The Best Bugout Handgun — Glock 21SF

The Model 21, Glock’s full-size .45 caliber handgun, makes an outstanding handgun for your bugout bag, and the Glock 21SF is, incredibly, a brilliant improvement on this gun. In this article we’ll be looking at the differences between the two, and why either one is my favorite bugout handgun.

Video: SnoMan compares the Glock 21 and the Glock 21SF.

Glock Handgun Features

All Glocks have a nylon-based polymer frame and magazine body which is lighter and less brittle than a steel frame through a wider range of temperatures. The barrel and slide are treated with the “Tenifer” process, Glock’s proprietary ferritic nitrocarburizing method, which results in greater hardness and corrosion resistance than stainless steel. Tenifer steel is a dull gray, so Glock “Parkerizes” the guns to give them a cool black finish. Even if this finish wears off — as by holster wear on my Glock 23 concealed-carry favorite — the gun retains all of the benefits of the Tenifer process. I don’t mind the holster wear. I think it adds character, like chestnut handrails on a centuries-old staircase in a European castle.

From a practical standpoint, the corrosion resistance alone makes any Glock a good candidate for a bugout gun. I don’t know about you, but I’ve left my bugout bag unattended for months at a time. I know, it’s bad practice, but it’s a reality nonetheless. I should check my bag every month, but Spring brings baseball, gardening, ballet lessons, and lots of traveling, and I just have to slack off on some things to retain my sanity. Dusting my desktop and checking the bugout bag are some of the first items neglected.

Anyway, the bag gets neglected, and if any moisture develops from temperature and humidity changes, metallic items in the bag can rust — unless they are corrosion resistant, like the Glocks. (Clothes can mildew as well, but that won’t kill you — a rusty gun might put your life at risk).


Glock Safe-Action Trigger

Glocks don’t have a manual safety. That is, you can’t throw a lever and disable the trigger, but it’s almost impossible to accidentally discharge because it does have three independent safety mechanisms. One is an external integrated safety which prevents accidental activation of the trigger. This consists of a lever on the trigger that must be depressed in order to operate it. Because this lever is depressed only by direct backwards pressure on the trigger, it prevents almost any accidental trigger operation unless it is deliberate.

The other two safeties are internal. One is a firing pin safety that blocks the firing pin unless the trigger is depressed. The other is a drop safety that releases the trigger bar only as the trigger is depressed — the gun theoretically cannot discharge by dropping it. I haven’t tried it, though. :)

Comparing the Glock 21 and 21SF

One of the common complaints of the 21 is that the grip is too large. Glock addressed this in the SF model, which stands for “short frame,” not “slim frame.” The grip is the same thickness in both guns, but they shortened the distance between the backstrap and the trigger, thereby decreasing the circumference of the grip without changing its thickness.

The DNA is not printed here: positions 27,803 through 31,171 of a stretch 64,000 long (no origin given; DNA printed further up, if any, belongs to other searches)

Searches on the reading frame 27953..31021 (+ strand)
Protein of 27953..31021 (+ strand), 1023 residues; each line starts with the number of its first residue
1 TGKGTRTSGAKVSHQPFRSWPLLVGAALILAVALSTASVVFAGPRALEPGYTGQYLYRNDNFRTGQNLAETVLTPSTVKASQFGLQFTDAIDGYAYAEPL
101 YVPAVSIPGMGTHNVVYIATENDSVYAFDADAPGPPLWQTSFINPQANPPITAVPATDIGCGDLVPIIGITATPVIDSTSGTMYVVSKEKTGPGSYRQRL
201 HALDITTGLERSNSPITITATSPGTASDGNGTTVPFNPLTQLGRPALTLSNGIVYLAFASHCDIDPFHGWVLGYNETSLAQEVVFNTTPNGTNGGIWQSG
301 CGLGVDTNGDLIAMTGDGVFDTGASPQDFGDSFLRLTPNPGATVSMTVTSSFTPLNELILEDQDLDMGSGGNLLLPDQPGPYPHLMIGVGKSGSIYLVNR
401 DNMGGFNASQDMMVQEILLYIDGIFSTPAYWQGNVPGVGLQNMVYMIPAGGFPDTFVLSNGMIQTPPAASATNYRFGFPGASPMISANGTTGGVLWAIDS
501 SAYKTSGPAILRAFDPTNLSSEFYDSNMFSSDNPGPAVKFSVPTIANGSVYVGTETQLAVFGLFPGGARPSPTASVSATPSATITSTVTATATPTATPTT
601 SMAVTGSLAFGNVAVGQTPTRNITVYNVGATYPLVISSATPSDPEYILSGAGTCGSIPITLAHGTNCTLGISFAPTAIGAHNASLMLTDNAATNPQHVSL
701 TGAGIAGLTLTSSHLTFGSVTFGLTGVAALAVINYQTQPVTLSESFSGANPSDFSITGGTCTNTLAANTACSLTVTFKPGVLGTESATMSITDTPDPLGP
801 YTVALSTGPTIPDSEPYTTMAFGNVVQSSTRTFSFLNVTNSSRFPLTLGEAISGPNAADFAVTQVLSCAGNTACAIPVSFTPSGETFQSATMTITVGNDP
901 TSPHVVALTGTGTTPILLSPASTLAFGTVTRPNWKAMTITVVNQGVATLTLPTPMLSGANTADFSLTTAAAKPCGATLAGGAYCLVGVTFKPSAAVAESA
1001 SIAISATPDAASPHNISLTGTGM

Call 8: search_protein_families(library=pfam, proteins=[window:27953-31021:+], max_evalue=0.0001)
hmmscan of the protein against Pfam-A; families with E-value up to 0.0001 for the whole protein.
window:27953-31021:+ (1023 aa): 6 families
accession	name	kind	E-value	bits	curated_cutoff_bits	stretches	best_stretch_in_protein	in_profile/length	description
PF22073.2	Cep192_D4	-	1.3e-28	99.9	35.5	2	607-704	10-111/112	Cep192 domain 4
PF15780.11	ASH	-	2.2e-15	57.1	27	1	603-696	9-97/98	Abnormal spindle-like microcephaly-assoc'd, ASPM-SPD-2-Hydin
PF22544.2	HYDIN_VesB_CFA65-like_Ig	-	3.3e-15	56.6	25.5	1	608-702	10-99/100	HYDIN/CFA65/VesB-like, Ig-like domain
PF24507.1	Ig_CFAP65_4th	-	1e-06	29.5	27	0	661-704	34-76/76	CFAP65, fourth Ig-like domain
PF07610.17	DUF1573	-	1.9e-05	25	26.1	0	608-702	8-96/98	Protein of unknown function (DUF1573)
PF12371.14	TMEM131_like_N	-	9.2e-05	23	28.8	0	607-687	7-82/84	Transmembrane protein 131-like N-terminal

New to the 21SF is an optional ambidextrous magazine release and Picatinny rail instead of the standard “Universal Glock” rail for accessories like lights and lasers. Magazines from the original 21 will not work in the ambi-optioned 21SF; you have to get mags specifically made for the 21SF. (I have read that they do work, but that hasn’t been my experience. Mags made for the 21SF will work in both guns. These mags are distinguished by a small metal plate on their front.

Some variants of the 21SF come without the ambi mag release or the Picatinny rail, and so are visually difficult to distinguish from the regular 21 — except for the “SF” stamped into the right side of the frame just behind the accessory rail.

The Glocks you see in the video are Generation 3. Gen 4 Glocks are now available and have a few new features you should look into before buying. One nice improvement, for instance, is a new two-stage recoil spring like the one in the baby Glocks. My 21SF includes factory Tritium night sights, and I also have an Advantage Arms .22 conversion for the 21.

Recommendation – Glock 21SF

The 21, and specifically the 21SF because it fits my hand better, is my favorite bugout bag handgun because of the basic Glock characteristics and because of the caliber. If you’ve read the Survival News Online blog for very long, you know I’m not fanatical about any particular caliber, but if I can have only one handgun in an Armageddon situation, I want .45. And so the Glock 21SF fits the bill — and my hand.


4 thoughts on “The Best Bugout Handgun — Glock 21SF”

  1. I guess the Glock 21 isn’t for everyone. It kicks too much for me. I like the Ruger LCP .380, and it fits right in my pocket.

  2. The right choice is the gun that works for you. The Ruger LCP is an excellent choice — I have one myself. Does your have the laser?

  3. Once again Im going with the 9mm because the ammo is easier to find and carry. I do like the stopping power of a 45 but can carry twice the amount of ammo with the 9mm" in a bugout situation" yo…

    1. Those are definitely good reasons to go with 9mm, can’t fault you there. One thing I like about .45 is it’s sub sonic, so I have both!

Leave a Comment

Your email address will not be published. Required fields are marked *

Scroll to Top